After repeated pounding, antihydrogen reveals its charge:


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After repeated pounding, antihydrogen reveals its charge: Zeroby Staff WritersBerkeley CA (SPX) Jan 22, 2016

To determine whether antihydrogen atoms have an electric charge, researchers confined them to the ALPHA trap and randomly pounded them with an electric field. If anti-atoms have a non-zero charge, they would eventually be kicked out of the trap, as in this simulation. The anti-atoms did not leave the trap, indicating that they are neutral to less than 1 part in a billion. Image courtesy Joel Fajans, UC Berkeley. Watch a video on the research here.
An eight-hour experiment using the ALPHA trap at CERN confirmed with 20 times greater precision than before that the charge of the antihydrogen atom - the antimatter counterpart of the hydrogen atom - is zero. The charge is identical to that of the hydrogen atom, once again demonstrating that the properties of antimatter and matter are mirror images of one another.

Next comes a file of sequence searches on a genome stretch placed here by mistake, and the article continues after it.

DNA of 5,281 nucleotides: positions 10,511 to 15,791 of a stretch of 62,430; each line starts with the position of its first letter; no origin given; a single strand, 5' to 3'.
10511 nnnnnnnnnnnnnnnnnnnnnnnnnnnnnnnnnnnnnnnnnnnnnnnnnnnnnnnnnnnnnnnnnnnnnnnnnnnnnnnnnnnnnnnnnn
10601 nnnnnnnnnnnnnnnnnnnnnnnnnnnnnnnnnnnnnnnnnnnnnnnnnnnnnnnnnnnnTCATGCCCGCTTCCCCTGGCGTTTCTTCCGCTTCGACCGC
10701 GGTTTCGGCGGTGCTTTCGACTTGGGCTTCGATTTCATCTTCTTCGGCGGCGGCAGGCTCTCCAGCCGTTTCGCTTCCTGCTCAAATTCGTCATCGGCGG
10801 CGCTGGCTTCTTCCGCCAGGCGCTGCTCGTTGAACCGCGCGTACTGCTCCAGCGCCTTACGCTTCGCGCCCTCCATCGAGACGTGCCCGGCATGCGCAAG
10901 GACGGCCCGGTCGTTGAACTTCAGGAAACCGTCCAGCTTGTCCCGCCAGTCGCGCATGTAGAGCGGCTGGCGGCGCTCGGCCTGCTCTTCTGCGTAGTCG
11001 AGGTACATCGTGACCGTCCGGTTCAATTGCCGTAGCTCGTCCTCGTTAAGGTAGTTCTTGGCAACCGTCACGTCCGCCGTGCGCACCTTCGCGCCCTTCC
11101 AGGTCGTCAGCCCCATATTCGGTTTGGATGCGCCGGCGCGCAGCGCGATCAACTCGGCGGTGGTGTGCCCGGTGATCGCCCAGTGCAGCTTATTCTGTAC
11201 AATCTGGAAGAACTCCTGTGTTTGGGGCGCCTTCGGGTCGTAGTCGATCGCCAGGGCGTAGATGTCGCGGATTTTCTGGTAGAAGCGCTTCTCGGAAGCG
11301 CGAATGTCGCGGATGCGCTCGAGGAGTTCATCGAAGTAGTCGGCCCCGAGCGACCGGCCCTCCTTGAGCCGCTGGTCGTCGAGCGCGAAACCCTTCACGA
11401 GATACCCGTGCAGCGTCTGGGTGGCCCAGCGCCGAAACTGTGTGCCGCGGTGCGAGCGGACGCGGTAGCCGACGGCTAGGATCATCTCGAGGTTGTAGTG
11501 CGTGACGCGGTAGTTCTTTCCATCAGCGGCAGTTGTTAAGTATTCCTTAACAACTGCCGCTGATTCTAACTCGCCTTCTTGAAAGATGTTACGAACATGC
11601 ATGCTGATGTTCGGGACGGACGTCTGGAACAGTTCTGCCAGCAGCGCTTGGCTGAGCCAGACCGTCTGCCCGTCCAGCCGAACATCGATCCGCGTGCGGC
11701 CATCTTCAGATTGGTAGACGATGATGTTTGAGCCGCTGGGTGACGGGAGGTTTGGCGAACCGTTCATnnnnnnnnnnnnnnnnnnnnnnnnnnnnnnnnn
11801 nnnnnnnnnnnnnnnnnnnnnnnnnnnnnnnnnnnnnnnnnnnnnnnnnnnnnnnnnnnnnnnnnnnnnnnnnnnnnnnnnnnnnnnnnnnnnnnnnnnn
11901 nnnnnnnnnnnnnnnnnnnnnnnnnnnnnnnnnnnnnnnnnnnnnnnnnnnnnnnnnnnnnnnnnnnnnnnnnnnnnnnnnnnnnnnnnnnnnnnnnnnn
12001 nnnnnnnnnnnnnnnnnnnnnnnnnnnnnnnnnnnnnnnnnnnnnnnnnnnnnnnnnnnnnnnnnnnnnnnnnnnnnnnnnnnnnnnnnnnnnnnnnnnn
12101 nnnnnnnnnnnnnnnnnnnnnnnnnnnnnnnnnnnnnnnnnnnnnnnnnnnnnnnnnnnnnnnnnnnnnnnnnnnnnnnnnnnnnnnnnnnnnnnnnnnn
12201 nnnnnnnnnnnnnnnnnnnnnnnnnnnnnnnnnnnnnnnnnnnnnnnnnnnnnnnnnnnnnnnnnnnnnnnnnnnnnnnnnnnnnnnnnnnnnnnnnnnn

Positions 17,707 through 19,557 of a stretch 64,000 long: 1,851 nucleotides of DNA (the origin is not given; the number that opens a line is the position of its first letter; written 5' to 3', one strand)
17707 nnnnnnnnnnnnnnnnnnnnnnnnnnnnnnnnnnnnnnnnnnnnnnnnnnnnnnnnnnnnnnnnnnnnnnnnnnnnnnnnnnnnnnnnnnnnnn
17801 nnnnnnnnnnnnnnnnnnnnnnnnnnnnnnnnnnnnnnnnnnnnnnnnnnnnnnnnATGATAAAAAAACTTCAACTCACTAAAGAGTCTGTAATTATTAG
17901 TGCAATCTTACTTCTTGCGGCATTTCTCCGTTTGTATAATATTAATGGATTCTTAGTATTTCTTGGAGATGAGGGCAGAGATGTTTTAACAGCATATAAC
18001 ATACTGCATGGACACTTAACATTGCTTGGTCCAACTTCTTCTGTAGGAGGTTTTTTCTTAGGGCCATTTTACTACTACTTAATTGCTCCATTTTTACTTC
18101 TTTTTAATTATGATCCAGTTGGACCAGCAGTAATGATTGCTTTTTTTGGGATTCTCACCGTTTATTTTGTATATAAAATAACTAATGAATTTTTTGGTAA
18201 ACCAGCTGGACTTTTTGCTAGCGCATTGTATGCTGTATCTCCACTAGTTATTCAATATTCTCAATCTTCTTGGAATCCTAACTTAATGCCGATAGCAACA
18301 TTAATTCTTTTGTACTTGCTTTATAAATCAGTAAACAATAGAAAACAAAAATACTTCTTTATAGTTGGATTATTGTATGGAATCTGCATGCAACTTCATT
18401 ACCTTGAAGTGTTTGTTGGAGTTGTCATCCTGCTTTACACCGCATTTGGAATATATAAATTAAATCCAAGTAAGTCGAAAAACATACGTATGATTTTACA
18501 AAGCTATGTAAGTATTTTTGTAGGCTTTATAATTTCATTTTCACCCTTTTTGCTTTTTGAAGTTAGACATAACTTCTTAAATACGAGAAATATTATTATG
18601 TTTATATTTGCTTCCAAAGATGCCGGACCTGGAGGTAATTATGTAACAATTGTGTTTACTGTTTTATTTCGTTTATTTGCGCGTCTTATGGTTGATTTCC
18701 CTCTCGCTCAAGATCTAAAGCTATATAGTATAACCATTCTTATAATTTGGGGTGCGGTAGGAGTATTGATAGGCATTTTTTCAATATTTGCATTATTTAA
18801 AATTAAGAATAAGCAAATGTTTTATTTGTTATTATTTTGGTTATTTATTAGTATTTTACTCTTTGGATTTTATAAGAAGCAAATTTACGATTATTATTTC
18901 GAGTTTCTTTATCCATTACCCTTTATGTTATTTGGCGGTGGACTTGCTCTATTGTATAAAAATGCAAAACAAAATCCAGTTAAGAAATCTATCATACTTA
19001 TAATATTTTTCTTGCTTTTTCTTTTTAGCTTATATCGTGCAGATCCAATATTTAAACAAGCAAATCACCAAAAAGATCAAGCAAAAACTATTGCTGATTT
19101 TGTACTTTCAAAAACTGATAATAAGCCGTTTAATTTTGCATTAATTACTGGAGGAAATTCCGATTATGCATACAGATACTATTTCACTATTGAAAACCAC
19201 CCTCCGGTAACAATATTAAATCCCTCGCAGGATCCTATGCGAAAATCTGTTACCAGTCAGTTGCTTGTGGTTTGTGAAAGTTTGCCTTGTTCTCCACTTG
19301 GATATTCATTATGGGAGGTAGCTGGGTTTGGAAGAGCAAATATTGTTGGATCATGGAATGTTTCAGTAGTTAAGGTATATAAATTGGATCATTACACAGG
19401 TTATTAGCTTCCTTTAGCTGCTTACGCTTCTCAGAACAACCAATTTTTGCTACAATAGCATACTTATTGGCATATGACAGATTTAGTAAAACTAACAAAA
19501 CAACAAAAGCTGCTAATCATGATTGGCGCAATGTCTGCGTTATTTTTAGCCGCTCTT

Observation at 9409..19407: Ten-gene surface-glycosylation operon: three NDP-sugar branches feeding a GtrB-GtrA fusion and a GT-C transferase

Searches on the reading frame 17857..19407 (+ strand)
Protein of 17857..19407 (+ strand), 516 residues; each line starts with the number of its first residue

A non-zero charge would have meant that the antiproton in the nucleus and the positron buzzing around it have slightly different charges, which would violate the rules of the Standard Model of particle physics and possibly provide an explanation for the dominance of matter over antimatter in the universe.

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